“Professionals who work with color are constantly sourcing art and artifacts for ideas. Museum exhibitions are having, at least since the first drawings of Pompeii were exhibited in the eighteenth century, an inordinate influence on fashion and design. In fact, palettes have routinely travelled around the world, through trade in artifacts, through conquest and looting of art, or through tourism.  It is revealing to see what the DeStijl artists borrowed from medeval stained glass, how William Morris was influenced by Gothic tapestries, how a palette that originated in ancient Egypt ended up in Dutch majolica in the eighteenth century, and how each step of the way color combinations are given a slightly different spin.  Indeed, only by seeing how color was used in the past is it possible to find fresh new ways to use color in the present.” -Margaret Walch and Augustine Hope, Living Colors
Below is the Spring Color Forecast from Pantone….

And their “IT” color for 2014…

It is striking to see the similarity of the above colors in contrast to the historical palettes used in the paintings, fabrics and fashions below…

El Greco, Purification of the Temple, circa 1600
El Greco Palette

A true modernist during his time, El Greco(1541-1614) used color boldly to tell the story he would paint. This work was a complete contrast to the work of Leonardo da Vinci. The acid yellows, chartreuse, and intense blues symbolize the intensity Christ had used to drive the merchants from the sanctuary depicted here. Even the purplish red used for Christ’s robe was a hallmark of El Greco (a madder lake tinted with ultramarine blue.)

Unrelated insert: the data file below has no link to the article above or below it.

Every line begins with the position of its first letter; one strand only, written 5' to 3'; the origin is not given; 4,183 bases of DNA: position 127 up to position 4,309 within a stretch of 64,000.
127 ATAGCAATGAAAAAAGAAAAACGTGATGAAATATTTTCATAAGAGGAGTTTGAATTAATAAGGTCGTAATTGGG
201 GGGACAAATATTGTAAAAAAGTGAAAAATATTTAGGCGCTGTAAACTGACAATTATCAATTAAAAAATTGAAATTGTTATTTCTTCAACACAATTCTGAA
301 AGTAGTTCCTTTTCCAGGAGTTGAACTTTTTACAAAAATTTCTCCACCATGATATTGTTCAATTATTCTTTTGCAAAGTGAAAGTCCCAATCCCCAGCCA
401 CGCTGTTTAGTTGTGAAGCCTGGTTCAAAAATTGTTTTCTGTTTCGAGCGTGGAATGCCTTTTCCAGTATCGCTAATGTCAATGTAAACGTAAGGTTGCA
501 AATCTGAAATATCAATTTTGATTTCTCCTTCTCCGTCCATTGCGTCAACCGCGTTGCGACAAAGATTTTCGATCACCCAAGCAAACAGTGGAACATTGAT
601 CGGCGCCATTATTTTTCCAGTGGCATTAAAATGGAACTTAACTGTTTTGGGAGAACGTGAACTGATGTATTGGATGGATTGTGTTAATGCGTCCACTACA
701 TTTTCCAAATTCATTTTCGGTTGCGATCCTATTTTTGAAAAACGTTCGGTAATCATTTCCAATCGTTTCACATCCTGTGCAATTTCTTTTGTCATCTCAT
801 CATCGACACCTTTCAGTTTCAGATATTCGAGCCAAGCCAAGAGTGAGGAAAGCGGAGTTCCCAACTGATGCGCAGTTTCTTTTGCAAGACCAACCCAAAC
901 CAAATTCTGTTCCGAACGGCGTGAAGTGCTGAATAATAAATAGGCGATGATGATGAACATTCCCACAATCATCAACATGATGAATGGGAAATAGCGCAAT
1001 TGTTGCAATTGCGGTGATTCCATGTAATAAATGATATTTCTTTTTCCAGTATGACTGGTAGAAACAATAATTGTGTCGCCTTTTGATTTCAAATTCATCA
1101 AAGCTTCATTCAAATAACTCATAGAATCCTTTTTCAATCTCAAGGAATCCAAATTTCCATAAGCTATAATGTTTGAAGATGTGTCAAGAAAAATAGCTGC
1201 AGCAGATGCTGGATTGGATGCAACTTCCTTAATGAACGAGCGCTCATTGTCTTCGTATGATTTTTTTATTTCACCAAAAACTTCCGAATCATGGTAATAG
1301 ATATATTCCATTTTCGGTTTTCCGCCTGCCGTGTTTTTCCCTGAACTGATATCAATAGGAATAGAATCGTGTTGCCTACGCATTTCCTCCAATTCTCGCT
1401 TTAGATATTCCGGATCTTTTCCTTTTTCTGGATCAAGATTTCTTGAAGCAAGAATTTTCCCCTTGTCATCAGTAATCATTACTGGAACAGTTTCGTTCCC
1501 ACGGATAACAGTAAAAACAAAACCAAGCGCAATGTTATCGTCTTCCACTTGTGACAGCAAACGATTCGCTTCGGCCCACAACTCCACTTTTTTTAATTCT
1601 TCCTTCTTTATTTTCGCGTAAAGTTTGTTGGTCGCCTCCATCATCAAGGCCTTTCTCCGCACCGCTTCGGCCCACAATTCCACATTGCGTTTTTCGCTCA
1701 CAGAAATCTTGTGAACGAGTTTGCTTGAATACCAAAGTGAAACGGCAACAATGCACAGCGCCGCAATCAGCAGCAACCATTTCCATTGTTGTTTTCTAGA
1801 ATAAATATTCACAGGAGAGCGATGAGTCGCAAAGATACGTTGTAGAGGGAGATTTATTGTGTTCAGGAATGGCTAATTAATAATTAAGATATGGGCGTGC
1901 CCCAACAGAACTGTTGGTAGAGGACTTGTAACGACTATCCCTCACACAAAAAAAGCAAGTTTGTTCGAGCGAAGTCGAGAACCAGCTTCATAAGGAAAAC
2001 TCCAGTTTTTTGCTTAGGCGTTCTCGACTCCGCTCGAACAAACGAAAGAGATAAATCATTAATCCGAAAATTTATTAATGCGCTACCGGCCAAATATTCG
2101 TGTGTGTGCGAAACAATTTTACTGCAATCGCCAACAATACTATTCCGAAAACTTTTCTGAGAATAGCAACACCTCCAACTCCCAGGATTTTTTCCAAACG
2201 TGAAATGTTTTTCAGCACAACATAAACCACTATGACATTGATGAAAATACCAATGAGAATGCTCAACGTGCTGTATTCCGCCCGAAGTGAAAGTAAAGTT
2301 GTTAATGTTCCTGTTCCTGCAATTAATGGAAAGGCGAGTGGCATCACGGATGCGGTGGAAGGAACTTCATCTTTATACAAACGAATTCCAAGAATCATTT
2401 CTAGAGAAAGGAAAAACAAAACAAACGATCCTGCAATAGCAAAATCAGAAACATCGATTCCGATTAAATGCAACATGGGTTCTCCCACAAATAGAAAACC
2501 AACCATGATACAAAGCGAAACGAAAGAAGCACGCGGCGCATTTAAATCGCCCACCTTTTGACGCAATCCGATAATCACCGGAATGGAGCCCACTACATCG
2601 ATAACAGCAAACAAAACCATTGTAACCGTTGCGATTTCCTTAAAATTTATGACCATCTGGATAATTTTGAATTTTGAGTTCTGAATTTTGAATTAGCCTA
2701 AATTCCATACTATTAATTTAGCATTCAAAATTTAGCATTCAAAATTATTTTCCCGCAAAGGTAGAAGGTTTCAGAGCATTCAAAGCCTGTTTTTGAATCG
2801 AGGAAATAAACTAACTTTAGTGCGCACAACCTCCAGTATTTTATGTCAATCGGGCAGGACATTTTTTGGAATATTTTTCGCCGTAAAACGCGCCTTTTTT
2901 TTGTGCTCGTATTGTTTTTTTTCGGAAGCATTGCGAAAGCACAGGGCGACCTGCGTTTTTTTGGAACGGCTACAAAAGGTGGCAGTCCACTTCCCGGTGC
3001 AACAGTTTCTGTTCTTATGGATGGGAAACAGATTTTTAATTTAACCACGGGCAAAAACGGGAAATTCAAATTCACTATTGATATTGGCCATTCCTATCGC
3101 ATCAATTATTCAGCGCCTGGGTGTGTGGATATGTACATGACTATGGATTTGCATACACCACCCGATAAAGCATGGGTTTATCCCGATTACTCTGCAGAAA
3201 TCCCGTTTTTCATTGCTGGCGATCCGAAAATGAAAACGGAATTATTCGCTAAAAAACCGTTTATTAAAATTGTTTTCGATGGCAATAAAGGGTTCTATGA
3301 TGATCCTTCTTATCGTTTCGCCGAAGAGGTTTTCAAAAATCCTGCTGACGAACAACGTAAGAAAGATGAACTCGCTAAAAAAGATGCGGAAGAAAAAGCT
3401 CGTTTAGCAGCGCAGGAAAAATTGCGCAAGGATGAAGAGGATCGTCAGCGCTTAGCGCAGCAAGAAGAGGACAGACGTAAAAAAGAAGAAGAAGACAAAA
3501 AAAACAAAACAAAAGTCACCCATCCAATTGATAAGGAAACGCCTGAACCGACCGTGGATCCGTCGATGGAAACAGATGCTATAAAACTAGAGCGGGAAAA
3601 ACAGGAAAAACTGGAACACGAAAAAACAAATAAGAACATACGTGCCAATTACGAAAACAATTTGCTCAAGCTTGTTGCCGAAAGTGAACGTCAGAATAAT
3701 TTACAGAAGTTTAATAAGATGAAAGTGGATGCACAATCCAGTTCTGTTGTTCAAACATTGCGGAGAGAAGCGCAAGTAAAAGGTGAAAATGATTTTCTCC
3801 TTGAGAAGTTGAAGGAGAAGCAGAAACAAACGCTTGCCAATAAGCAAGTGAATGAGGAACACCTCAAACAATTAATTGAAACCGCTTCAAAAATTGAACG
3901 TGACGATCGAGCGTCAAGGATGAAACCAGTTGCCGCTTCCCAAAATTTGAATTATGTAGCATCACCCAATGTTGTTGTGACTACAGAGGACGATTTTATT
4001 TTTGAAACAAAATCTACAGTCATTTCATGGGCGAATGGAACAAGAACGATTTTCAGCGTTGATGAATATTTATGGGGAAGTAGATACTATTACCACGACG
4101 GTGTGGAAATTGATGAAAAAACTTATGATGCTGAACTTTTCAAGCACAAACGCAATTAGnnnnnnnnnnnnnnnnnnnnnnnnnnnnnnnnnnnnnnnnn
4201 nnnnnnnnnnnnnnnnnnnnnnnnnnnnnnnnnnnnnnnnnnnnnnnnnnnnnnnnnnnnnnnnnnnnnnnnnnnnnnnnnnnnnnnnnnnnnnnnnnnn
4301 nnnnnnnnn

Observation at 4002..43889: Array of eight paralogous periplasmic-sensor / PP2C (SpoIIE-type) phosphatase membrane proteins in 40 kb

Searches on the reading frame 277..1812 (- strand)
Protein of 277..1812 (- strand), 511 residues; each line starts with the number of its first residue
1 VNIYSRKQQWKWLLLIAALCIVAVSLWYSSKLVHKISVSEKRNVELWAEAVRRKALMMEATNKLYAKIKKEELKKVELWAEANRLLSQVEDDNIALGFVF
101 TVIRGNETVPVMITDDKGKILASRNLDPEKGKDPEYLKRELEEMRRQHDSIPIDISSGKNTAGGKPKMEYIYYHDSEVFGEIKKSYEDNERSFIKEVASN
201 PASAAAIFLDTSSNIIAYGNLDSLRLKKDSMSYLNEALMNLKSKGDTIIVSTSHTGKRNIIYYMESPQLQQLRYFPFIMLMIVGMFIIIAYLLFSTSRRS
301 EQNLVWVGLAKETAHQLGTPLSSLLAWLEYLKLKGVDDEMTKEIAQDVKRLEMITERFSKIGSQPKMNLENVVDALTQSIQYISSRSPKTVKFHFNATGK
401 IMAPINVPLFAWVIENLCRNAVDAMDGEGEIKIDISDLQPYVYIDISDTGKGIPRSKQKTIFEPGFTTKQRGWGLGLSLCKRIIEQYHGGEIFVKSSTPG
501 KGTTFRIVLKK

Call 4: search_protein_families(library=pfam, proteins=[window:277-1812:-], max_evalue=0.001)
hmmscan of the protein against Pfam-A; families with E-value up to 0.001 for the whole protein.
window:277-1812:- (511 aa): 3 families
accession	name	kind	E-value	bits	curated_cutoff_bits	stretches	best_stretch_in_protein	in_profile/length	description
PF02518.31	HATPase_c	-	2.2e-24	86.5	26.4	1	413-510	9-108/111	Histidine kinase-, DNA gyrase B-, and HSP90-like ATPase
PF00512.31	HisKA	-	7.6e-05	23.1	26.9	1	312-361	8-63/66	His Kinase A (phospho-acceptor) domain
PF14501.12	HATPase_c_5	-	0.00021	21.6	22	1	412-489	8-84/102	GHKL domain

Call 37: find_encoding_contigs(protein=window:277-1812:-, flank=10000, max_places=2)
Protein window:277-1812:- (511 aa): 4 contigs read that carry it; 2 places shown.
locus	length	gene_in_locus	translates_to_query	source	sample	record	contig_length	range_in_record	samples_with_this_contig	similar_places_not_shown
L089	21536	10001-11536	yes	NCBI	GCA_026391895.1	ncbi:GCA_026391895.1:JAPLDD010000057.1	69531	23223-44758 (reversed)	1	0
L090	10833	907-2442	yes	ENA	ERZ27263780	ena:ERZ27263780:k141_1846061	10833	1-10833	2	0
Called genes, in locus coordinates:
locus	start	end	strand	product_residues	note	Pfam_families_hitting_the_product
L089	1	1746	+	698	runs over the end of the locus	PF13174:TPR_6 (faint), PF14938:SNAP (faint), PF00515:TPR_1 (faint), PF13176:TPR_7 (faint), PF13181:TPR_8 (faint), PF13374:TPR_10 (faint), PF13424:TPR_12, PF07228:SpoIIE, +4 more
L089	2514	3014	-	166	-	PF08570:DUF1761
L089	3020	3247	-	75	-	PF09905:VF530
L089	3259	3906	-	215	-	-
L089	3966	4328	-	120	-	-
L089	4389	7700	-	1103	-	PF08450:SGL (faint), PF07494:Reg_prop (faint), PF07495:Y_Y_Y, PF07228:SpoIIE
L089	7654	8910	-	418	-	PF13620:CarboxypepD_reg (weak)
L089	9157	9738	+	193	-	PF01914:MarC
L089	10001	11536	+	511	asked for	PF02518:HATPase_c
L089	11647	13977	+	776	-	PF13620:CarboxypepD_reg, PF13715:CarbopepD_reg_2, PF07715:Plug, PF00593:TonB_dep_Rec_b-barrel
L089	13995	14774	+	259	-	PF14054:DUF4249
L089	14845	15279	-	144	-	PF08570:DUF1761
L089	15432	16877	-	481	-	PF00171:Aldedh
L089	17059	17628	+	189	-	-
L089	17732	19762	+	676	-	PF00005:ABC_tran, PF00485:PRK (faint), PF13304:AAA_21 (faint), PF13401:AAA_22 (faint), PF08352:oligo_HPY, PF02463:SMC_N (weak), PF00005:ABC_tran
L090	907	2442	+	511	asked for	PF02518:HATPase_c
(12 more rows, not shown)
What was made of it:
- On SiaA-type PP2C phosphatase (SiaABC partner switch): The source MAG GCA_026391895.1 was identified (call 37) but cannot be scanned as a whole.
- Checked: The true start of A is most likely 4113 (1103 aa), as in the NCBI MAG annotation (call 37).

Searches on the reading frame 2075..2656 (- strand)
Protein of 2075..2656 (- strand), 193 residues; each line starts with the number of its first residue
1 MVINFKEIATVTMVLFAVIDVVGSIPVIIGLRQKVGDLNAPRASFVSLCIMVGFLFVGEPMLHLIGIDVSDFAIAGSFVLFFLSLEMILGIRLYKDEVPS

Wassily Kandinsky, Blue Mountain, circa 1908
Kandinsky Palette

Wassily Kandinsky (1866-1944) was known as “the godfather of abstract art.” He felt colors should be used in art purely for their emotional and symbolic content and not for what they represent. Blue was the most significant and spiritual color for Kandinsky which was also a favorite of stained glass artists and icon painters. His palette above is in direct contrast to the Cubists who were also working at the same time. They felt color subverted their subject matter whereas Kandinsky celebrated color’s emotional qualities.

Liberty of London Prints, circa 1940s
Liberty of London Palette

Founded in 1875, Liberty of London became a major influencer of fashion by creating fabrics in the colors found in Far Eastern art and textiles. Arthur Lasenby Liberty introduced oriental exotica to the British middle class. As popularity grew, Liberty decided to manufacture these textiles locally. In the 1920s, the fabric’s color palette shifted from dusky color to clearer colors. The more feminine palette made the fabrics perfect for fashion. Liberty’s printed florals are still widely used today.

Emilio Pucci, circa 1960
Emilio Pucci Palette

Emilo Pucci (1914-1992) psychedelic prints revolutionized women’s fashions during the 1950s and 1960s. His signature colors…magenta, lavender, Pucci blue, deep golden yellow, acid green, and flamingo pink were all inspired by his travels to the Mediterranean coast and Tuscan landscape. He would dive with camera in hand to capture the colors of the coral, fish and seashells. He was also influenced by the artists of his time. He would swirl colors together to achieve the same explosive energy found in a Lichtenstein or Warhol canvas.

To read more about color palettes throughout art history, click here to order Living Color by Margaret Walch and Augustine Hope.